Merck also offers a two-week boot camp in Europe in which Chinese startups can learn what opportunities are available in, and what type of entrepreneurial and business environment they can expect to find in Europe. “In this program which is more inbound focused,” explains Sun, “we track and actively scout for promising startups to work with. We find startups through two different channels: some are found through conferences where we discover the startups organically, and some we connect with through different incubators or through recommendations by venture capitalists or other companies.”
Further leveraging China’s vibrant startup ecosystem, Merck enlists help from local accelerators and incubators in addition to partnerships with other leading MNCs. “When it comes to incubators or accelerators,” says Sun, “we have worked with Zhangjiang Vi Pai to aid us in finding some recommended startups in addition to finding more laboratory space. As well, we have partners such as Microsoft Accelerator in which with jointly promote corporate innovation amongst the community.”
One of the richest wellsprings of innovation Merck looks to tap into in China is the copious amounts of research institutes and prolific academic arenas found across the nation. “When it comes to universities, we tend work with the technology transfer office of universities to help us to look for those interested in working with Merck,” says Sun. “The advantage of the technology transfer office is that they can engage with an assortment of different schools. As Merck has quite a wide business, we not only look at the medical schools or biochemistry-focused departments, we look at a variety of different areas of academia. The technology office can help facilitate that. As well, we often work directly with specific professors or their labs.”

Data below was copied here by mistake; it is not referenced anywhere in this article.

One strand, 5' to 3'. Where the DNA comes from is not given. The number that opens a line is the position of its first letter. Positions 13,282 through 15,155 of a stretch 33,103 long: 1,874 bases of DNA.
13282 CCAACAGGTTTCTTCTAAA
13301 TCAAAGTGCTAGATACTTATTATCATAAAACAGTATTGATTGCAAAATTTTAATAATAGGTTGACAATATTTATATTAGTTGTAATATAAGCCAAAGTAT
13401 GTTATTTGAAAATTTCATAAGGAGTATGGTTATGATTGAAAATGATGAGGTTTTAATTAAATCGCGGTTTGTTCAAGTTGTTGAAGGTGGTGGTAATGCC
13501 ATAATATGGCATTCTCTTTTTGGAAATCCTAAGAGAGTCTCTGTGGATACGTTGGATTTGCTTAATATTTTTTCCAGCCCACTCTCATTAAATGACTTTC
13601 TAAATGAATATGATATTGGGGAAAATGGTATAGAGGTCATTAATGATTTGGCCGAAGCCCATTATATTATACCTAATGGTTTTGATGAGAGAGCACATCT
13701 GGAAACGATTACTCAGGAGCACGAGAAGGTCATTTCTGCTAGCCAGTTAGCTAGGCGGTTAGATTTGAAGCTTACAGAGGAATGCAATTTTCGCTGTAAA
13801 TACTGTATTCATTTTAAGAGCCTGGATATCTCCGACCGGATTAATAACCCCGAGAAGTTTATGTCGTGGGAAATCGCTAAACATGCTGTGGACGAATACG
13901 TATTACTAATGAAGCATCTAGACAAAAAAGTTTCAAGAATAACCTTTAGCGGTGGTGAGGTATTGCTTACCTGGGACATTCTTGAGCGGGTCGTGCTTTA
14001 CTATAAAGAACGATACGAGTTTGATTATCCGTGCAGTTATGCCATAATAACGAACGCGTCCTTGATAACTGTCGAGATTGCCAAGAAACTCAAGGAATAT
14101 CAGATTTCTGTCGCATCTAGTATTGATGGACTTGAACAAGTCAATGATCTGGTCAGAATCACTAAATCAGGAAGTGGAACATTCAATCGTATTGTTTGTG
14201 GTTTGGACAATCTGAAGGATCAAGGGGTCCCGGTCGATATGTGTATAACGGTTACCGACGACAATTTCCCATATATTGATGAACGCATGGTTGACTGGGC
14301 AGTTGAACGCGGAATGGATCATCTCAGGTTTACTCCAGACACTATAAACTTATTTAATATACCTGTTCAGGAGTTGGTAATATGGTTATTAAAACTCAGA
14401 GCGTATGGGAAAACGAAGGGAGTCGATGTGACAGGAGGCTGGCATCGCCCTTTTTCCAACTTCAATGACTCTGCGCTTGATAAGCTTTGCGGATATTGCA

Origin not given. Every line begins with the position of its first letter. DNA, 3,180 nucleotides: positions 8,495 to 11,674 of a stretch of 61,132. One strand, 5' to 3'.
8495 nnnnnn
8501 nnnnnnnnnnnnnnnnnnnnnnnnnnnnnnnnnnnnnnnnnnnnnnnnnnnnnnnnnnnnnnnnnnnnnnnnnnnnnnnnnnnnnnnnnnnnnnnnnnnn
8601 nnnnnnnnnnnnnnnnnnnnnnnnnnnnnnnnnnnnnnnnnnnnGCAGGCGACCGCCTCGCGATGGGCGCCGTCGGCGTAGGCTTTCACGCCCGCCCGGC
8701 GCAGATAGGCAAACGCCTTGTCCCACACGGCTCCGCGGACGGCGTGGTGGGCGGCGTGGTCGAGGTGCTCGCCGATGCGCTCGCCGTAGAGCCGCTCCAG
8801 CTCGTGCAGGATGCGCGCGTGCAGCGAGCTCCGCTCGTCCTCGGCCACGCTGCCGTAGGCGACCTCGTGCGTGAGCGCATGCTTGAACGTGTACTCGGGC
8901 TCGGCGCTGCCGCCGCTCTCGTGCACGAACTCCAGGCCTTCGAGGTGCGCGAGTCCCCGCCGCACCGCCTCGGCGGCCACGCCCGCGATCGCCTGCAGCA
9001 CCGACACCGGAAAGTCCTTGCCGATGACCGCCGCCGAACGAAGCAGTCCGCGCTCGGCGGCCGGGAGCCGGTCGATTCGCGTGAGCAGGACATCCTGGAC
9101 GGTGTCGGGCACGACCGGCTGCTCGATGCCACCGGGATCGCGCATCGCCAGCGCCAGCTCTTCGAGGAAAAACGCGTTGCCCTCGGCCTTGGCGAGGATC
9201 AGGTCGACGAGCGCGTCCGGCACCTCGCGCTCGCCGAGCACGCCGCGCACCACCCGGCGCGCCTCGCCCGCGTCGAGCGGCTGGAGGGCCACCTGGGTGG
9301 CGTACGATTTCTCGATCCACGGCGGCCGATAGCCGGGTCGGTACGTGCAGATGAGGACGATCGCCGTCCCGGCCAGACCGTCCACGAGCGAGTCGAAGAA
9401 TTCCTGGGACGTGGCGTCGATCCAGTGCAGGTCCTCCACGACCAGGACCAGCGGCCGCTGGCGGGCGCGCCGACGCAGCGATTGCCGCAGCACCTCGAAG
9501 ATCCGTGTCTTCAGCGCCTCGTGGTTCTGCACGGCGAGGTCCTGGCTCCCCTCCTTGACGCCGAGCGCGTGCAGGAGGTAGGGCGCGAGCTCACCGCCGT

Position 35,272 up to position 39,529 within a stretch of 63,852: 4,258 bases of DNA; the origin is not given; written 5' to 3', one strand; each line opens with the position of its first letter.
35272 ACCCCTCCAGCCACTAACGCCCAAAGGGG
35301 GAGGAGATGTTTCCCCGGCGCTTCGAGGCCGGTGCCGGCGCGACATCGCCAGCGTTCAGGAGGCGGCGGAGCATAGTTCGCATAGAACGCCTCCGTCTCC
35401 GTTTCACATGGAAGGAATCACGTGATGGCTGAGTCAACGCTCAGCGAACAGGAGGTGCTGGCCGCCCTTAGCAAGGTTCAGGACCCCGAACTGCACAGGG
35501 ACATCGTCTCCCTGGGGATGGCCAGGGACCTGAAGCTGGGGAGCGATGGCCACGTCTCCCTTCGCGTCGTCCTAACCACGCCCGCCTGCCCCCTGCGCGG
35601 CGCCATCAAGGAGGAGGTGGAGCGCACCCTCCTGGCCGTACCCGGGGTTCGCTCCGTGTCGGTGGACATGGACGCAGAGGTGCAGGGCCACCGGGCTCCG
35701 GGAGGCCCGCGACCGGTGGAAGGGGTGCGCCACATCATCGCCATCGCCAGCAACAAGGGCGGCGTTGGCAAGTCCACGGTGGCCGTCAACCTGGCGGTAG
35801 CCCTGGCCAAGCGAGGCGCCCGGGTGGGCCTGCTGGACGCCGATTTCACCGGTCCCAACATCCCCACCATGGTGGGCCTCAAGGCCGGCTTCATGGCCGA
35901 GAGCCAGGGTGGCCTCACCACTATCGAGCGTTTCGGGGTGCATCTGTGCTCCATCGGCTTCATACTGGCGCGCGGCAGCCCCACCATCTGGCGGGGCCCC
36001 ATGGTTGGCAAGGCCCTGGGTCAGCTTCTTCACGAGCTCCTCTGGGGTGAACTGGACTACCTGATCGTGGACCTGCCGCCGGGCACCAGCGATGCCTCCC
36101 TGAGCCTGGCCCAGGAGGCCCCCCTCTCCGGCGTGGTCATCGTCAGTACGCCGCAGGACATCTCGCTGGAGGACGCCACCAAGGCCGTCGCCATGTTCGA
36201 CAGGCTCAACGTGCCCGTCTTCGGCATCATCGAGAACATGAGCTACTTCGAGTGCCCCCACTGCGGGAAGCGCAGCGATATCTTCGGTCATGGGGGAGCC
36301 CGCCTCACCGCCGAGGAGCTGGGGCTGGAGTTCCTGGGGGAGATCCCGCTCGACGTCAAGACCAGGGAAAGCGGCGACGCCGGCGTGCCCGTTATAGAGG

The Chinese government is yet another key player in Merck’s strategy for innovation. “We take a lot of different approaches in our innovation efforts – we want to work with all the major players in China to help startups develop technologies that can help the industry upgrade, to help the Chinese economy transform into an innovation-driven economy, and to help the government in their agenda of entrepreneurship and innovation,” say Sun.
Merck supports the Chinese government in an assortment of ways, including organizing community events and identifying and selecting promising local innovations and technologies. “For Merck’s government collaboration, we support the [Chinese government] through different ways,” says Sun. “We were the co-organizer of the Anti-Cancer Competition of the Shenzhen International Entrepreneurship Innovation Competition. We co-organized this competition which recruited startups with good ideas from nine international markets. During the competition, we supported in the evaluation and selection of the startups that would be chosen to enter the China market. In such competitions, Merck provides expertise in oncology to benefit the Chinese healthcare sector.” Sun goes on to elaborate that, “We also work with government incubators and they in turn provide us with support. Such as in the case of the Guangdong Innovation Hub in which the government guided us and helped us in the establishment of the site.”
Innovating in China Vs. Innovating Globally
With their first non-headquarters innovation hub established in Silicon Valley just two years ago, Merck’s global innovation strategy and global footprint is expanding rapidly. Now, only a year later, the China Innovation Hub is gearing up to soon be in full swing, spearheading strategy for the entire country with Sun at the helm. This rapid expansion is a testament to Merck’s acknowledgement that a diversity of thoughts, cultures, and locations holds a massive benefit to their own corporate innovation strategy and the advancement of their technologies.
“The reason that Merck wanted to have not only the one innovation center at headquarters is that we see the opportunities with different ecosystems,” says Sun, “Whether it's Silicon Valley or Israel or China, all locations have different advantages regarding the opportunities and resources they have to offer.” By establishing innovation hubs across the world, Merck is approaching innovation with a global mindset that enables the company to work with a greater diversity of efforts, initiatives, and activities.